Curling and premature drop of white oak leaves in early summer along with a “fall-out” of tiny balls (Figure 1) onto surfaces below indicate that jumping oak galls are abundant. These leaf galls are the handiwork of a tiny non-stinging wasp. Fallen galls spontaneously jump with flips of the wasp larvae inside. This random movement allows them to settle into ground cracks where they will spend the winter. Small bumps appear on upper leaf surfaces (Figure 2).
Look for tiny button-shaped galls on lower leaf surfaces (Figure 3).
Gall development begins when female wasps place eggs in expanding leaves in spring. Chemicals from the insect cause leaf tissue to develop around the grub-like wasp larva, providing it with protection and food. The more galls that are present on a leaf, the more browning that will occur. Leaf loss is unlikely to affect healthy, established trees. However, it can harm already stressed or damaged trees.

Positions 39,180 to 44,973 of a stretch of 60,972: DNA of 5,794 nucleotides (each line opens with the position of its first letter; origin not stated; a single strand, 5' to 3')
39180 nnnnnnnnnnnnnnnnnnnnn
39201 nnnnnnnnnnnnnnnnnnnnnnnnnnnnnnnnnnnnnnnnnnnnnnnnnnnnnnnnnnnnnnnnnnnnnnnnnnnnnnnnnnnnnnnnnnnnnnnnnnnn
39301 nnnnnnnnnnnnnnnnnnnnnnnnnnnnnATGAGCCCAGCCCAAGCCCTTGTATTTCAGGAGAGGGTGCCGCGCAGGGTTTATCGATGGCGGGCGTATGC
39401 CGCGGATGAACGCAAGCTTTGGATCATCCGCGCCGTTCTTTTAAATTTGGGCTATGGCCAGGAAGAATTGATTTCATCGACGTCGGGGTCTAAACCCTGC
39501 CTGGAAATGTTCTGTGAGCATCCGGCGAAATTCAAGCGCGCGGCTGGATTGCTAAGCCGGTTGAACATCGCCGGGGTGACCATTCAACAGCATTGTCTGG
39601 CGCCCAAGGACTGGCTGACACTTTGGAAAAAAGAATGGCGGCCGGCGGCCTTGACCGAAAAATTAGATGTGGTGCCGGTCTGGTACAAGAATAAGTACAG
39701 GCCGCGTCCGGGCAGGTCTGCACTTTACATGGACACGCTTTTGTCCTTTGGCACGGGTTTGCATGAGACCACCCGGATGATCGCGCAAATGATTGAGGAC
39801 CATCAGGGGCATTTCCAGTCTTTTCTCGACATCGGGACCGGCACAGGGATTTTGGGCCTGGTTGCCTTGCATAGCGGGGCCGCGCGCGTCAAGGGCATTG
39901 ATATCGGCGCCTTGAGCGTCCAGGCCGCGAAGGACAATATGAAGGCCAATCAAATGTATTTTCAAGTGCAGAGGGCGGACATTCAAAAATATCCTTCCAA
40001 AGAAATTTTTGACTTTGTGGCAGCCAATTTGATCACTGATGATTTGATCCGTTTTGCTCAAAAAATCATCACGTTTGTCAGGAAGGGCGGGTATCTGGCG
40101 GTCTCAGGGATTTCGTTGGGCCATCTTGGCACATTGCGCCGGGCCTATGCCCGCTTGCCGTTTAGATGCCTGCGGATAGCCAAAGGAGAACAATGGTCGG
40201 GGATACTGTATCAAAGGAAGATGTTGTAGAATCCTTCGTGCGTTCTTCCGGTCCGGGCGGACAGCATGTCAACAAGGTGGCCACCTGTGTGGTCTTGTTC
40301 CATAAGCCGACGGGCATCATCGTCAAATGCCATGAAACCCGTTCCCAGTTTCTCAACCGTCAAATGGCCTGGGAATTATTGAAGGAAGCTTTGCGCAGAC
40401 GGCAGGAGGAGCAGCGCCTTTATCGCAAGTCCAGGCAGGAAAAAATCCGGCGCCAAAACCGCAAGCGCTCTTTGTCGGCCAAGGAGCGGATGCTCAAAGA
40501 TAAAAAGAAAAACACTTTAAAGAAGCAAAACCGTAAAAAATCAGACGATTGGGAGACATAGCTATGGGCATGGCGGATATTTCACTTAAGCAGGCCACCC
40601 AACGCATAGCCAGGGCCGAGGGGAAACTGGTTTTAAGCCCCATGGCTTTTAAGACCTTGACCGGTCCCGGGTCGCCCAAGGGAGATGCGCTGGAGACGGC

Insecticide applications are not recommend for gall wasp control. It is difficult to time insecticide treatments correctly and often sprays kill many of the natural enemies that reduce gall formation in most years. White oaks in the landscape may benefit from fertilizer next spring and watering if infested trees are under drought stress. Outbreaks of this insect occur at intervals and may last for 2 years; the last significant infestations were reported in 2010. The best strategy is to promote tree health and reduce stress.
By Lee Townsend, Extension Entomologist